17 Feb 2017

New paperless parking machines confuse Akl commuters

5:38 pm on 17 February 2017

Auckland Transport has installed new pay-by-plate parking machines around the city - leading to confusion among some and queues as people figure out how to use them.

The new pay-by-plate parking machines that have appeared at some Auckland car parks.

The new pay-by-plate parking machines that have appeared at some Auckland car parks. Photo: RNZ / Sally Murphy

A total of seven machines at a cost of $8500 each have been installed in Jellicoe Street carpark, Viaduct East and the Auckland Council staff car park at Manukau.

To park you type in your registration number and then pay - no paper ticket is printed.

The machines, which were installed earlier this month, have caused queues at peak times as people figure them out.

Auckland transport spokesman Mark Hannan said the machines are more efficient than traditional machines as they require no paper and you do not have to go back to your car after paying for your parking.

"Your registration number gets sent back to an app the parking wardens use, allowing them to keep an accurate record of how long you've been parked.

"Because it does not issue paper tickets or receipts the machines require much less maintenance, " Mr Hannan said.

Parkers use one of the new pay-by-plate parking machines that have appeared at some Auckland car parks.

Parkers use one of the new pay-by-plate parking machines that have appeared at some Auckland car parks. Photo: RNZ / Sally Murphy

To get a receipt you have to get a code to enter online, and that frustrated Logan, who parked at the Jellicoe carpark every day.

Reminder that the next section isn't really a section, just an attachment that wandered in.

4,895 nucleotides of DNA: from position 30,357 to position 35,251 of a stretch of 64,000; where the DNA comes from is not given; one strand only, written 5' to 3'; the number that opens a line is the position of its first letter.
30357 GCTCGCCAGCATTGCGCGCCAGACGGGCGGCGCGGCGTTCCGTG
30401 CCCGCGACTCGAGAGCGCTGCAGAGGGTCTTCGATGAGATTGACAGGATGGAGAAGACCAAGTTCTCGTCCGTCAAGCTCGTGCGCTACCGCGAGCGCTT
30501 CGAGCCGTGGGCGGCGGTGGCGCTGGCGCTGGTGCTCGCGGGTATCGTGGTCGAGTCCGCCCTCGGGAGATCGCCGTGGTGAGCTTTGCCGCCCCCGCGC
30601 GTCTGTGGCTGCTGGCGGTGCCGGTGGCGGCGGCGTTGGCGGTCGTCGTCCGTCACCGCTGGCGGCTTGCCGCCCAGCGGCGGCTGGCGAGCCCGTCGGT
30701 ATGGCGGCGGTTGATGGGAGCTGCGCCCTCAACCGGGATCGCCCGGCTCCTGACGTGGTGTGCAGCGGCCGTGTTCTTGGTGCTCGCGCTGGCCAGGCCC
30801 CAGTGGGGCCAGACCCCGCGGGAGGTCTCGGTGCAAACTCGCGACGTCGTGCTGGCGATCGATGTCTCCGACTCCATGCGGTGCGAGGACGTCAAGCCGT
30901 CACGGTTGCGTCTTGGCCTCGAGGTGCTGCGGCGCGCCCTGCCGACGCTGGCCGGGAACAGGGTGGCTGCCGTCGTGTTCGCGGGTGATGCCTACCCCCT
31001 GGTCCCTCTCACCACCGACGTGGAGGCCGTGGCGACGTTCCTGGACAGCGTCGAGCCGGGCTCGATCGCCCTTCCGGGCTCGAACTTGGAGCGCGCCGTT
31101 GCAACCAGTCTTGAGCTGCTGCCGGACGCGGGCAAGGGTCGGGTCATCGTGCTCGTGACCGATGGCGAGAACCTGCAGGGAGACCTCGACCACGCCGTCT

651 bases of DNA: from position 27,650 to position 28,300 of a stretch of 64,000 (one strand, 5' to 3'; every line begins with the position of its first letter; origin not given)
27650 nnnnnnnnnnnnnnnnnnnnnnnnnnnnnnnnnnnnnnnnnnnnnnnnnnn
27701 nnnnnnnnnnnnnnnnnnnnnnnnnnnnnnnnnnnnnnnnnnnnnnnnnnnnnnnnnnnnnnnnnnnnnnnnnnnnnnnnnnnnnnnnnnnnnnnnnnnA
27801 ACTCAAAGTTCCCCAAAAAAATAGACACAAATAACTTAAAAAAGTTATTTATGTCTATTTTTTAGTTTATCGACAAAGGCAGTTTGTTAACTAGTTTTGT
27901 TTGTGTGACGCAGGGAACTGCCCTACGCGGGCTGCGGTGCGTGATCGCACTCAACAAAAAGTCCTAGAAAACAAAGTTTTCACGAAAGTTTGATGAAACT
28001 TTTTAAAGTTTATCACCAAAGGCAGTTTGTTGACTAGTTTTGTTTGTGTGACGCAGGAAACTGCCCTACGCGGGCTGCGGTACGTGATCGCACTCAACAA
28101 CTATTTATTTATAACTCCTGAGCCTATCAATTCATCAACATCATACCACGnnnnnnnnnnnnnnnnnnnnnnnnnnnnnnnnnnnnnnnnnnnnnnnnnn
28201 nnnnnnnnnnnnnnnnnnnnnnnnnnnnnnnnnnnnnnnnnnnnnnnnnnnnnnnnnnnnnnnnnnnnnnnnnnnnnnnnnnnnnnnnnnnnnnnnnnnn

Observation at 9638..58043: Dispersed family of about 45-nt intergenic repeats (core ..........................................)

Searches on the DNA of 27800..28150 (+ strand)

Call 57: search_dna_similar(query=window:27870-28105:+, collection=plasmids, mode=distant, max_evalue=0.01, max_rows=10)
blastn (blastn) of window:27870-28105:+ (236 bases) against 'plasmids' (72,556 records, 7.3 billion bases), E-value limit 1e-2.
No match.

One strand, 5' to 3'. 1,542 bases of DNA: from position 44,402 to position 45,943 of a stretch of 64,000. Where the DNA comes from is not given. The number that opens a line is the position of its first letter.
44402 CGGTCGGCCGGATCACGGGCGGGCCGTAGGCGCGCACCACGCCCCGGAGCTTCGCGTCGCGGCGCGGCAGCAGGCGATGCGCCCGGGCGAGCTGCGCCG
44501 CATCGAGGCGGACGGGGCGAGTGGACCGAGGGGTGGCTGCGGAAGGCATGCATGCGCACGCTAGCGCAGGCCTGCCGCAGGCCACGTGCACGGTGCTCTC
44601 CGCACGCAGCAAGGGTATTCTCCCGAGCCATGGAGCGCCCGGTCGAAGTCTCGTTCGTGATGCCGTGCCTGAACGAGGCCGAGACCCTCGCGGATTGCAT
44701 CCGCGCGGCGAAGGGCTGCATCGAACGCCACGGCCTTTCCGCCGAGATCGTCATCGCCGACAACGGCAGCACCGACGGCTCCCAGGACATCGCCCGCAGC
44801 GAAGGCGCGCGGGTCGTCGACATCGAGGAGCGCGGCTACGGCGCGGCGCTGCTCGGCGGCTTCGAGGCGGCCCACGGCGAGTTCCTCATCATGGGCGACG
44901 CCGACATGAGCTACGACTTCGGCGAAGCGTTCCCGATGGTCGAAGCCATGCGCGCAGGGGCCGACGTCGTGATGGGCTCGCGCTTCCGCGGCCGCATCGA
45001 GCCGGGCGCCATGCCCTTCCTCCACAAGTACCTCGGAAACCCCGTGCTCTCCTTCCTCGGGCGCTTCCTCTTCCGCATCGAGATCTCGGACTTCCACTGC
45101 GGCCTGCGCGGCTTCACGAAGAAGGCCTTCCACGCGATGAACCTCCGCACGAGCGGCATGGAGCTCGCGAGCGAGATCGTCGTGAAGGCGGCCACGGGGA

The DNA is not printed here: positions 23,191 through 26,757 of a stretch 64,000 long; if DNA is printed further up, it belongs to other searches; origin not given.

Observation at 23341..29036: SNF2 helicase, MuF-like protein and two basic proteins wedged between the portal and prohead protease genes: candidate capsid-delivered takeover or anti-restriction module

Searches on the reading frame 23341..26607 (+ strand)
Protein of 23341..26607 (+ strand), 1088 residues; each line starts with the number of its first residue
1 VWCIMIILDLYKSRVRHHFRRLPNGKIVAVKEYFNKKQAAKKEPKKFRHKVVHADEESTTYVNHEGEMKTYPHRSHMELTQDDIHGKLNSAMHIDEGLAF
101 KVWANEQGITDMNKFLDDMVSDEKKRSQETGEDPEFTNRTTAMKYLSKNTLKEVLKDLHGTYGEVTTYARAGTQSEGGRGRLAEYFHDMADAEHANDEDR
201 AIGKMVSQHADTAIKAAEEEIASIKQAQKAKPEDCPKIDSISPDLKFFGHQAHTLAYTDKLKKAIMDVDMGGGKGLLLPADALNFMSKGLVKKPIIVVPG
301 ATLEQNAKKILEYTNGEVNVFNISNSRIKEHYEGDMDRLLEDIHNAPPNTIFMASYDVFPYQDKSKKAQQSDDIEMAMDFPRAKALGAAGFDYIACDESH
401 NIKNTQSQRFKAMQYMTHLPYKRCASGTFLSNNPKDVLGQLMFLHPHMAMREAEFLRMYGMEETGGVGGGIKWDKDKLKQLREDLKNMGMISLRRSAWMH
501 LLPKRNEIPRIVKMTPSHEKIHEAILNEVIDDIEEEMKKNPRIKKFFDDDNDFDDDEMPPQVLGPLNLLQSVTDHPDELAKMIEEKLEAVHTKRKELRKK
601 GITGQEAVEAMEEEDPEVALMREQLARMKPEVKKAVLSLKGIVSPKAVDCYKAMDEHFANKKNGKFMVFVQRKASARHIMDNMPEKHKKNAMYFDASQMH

"I pay about $350 a week for parking and my work reimburse me so having no receipt is a real pain.

"Everyday I have to go online enter the code, get the electronic receipt, find somewhere to print it and then give it to work - it's annoying," Logan said.

Jan Petout found the machines easy to use.

"I was given warning about them before I came so I just had to remember my registration number, but I think they will be confusing for older people."

Another driver said she disliked not having a paper ticket, because she could not give it to someone if she did not use all of the time.

Auckland Transport said in the coming weeks it will launch the AT Park app, which will operate in a similar fashion to the machines.

The app will allow users to enter their registration number and the area they had parked. When they left, they tagged off the app and would be charged for exactly the amount of time they had parked.

Auckland Transport said it has not had any feedback on the machines - as they had staff at the machines for the first week to assist people with them.